Biometric Face Recognition Class Action Lawsuit Against Facebook is Green-Lighted by US Ninth Circuit Court
The California Consumer Privacy Act (“CCPA”) goes into effect starting January 1, 2020. Biometric information is among the data that is subject to the provisions of the CCPA. We have written about biometric data here and here. Fingerprinting and facial recognition software are probably the most commonly used biometric data. Many smartphones use facial recognition as a method of locking the phone. That data is stored and privacy advocates are concerned about where that data is stored, the security of that storage, and what other used can be made of the data.
For a number of years now, Illinois has had a statute protecting the privacy of consumers with respect to biometric data called the Biometric Information Privacy Act (“BIPA”), 740 Ill. Comp. Stat. 14/1 et seq. The BIPA provides that any person who is “aggrieved” by a violation of the BIPA has the right to bring a lawsuit. Statutory damages are significant, particularly if a class action is filed a certified — $1,000 and $5,000 per violation.
Given the reach of the internet and online sales, the Illinois statute is potentially applicable to San Diego and California businesses. Does your business collect biometric data? Are there Illinois customers and/or employees about whom such data is collected? Do you store or manipulate biometric data that might include Illinois residents and employees?
Facebook, Inc., a California-based corporation, is facing this exact problem. Facebook’s website and platform reaches every part of the US and the globe. A couple of years ago, a class action was filed in Illinois federal court claiming that Facebook violated the BIPA by collecting, using, and storing biometric identifiers — a “scan” of “face geometry” — from photos without written consent/release and without conforming to the BIPA’s requirements for data storage and retention. The case was transferred to the federal court in San Francisco.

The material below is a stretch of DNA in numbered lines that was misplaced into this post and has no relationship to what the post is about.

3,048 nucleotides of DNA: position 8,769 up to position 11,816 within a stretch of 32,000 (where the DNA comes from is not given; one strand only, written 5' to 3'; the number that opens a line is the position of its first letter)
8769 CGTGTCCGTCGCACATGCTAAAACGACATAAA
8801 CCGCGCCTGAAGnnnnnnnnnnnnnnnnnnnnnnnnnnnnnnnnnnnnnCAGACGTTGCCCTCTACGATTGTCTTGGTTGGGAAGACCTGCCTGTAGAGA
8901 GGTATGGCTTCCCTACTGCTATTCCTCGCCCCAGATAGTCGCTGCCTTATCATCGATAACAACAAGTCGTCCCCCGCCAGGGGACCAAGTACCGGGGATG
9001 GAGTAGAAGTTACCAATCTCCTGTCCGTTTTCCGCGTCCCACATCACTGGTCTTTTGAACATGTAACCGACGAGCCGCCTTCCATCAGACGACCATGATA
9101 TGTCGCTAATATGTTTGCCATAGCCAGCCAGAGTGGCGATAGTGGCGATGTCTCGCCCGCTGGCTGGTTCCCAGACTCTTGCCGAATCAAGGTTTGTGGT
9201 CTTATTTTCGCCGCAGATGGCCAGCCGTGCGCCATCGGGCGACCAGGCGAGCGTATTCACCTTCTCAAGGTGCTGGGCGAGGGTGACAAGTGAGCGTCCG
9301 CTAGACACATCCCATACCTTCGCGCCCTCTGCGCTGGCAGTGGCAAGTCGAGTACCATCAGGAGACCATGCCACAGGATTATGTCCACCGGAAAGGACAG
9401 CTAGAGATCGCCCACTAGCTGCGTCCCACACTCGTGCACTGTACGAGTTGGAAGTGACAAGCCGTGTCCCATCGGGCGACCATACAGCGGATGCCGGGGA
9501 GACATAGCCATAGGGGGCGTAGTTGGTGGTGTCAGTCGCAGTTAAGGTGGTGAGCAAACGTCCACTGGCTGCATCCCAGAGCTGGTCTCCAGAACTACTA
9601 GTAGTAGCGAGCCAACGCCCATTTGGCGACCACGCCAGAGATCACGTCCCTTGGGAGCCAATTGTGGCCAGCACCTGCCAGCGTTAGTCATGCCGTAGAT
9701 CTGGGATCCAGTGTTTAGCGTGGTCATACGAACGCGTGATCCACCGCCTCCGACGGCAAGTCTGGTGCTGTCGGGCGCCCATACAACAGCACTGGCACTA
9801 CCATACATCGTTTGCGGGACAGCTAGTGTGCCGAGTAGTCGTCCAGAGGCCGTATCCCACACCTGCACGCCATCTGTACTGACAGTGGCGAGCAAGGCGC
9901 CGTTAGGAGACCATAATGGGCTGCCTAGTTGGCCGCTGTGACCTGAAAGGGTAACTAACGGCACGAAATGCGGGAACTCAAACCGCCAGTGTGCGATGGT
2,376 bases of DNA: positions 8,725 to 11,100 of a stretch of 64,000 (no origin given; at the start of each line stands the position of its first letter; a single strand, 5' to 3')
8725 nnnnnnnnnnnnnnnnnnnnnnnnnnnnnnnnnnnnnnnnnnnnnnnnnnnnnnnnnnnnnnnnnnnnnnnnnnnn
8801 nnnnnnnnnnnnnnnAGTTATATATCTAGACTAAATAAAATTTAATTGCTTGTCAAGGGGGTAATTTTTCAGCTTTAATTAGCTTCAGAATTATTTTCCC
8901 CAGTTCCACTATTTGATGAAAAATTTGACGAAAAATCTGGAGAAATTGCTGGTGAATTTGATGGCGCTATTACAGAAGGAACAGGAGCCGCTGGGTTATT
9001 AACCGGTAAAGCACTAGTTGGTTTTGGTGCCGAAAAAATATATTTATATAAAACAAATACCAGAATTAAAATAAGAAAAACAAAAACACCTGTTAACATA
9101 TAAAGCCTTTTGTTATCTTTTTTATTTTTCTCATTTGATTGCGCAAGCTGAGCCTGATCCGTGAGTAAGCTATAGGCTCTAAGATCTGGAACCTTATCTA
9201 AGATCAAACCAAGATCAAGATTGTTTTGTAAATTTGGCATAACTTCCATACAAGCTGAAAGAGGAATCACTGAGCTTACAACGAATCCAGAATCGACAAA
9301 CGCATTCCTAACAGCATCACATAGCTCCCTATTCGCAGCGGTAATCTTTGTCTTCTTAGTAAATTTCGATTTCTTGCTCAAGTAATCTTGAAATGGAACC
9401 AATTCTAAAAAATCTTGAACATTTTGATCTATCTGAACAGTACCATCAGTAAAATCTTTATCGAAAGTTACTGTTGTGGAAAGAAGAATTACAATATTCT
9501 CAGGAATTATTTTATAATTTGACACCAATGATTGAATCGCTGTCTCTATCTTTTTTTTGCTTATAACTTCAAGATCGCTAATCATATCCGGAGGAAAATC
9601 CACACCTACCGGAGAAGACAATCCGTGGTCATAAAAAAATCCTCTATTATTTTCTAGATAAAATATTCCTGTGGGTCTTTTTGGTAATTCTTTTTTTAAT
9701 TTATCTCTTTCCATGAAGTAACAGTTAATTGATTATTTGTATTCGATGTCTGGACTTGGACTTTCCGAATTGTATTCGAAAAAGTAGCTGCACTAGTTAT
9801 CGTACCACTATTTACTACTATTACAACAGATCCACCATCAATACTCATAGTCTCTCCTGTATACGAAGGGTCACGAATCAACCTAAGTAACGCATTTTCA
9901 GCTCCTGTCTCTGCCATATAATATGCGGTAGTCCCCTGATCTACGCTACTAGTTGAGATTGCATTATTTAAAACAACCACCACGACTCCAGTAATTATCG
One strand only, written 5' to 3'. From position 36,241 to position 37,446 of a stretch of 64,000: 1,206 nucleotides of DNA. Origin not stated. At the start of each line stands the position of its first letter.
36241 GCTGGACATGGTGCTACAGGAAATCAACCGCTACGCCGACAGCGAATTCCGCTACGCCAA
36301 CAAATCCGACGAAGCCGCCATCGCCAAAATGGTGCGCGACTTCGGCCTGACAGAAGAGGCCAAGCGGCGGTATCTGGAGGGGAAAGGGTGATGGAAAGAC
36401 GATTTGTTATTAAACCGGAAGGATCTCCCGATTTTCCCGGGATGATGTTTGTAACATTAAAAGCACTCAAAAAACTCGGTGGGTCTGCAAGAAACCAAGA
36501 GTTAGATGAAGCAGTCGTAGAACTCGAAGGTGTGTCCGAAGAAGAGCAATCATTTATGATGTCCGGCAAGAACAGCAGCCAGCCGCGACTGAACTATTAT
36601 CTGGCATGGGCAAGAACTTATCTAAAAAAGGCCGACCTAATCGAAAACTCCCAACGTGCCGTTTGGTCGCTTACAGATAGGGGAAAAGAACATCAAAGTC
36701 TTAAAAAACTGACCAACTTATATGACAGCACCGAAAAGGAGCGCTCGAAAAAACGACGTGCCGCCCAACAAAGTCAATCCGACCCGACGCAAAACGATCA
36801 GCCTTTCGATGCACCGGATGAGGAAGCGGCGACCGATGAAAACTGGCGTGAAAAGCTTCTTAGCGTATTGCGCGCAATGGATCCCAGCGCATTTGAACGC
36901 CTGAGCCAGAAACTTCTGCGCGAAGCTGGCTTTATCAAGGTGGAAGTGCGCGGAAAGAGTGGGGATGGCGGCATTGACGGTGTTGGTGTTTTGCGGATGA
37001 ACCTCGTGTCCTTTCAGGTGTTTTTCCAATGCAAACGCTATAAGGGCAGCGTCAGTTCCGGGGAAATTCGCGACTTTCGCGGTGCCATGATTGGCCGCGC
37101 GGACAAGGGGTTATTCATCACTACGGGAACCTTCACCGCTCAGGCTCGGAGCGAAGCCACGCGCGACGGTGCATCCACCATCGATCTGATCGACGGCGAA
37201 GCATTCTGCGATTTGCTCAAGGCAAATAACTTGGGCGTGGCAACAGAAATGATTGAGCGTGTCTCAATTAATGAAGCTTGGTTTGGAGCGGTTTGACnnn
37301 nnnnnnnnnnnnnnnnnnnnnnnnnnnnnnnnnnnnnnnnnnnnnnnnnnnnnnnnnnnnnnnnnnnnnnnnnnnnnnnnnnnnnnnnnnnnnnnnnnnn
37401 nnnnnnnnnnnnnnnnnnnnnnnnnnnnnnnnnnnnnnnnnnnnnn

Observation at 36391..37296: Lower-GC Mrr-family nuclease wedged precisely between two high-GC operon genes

At the trial level, Facebook was successful in having the case dismissed. Facebook argued that the plaintiffs — and other customers — did not suffer any damages even assuming that Facebook violated the BIPA. The dismissal was appealed to the Ninth Circuit and the Ninth Circuit recently reversed. See Patel v. Facebook, Inc., Case No. 18-15982 (US Fed. 9th Cir. August 8, 2019). The case is now being sent back to the trial court.
The Ninth Circuit held that plaintiffs claimed sufficient injury to proceed with their lawsuit. The BIPA was designed to protect consumers’ privacy rights which, according to the court, included the ability to control information about the consumer that is collected and stored. The fact that Facebook used its programming to create a face “template” directly infringed on the right to control what information is collected, how it is manipulated and stored. As such, the mere collection of biometric data in violation of BIPA was an “injury” sufficient to confer standing under federal law. To have standing, a plaintiff must show injury to a “legally protected interest.” The BIPA creates such a “legally protected interest.
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For more information, contact attorney Michael Leonard, Esq., of San Diego Corporate Law. Mr. Leonard can be reached at (858) 483-9200 or via email. Mr. Leonard provides a full panoply of legal services for businesses including formation of corporate entities of all types. Like us on Facebook.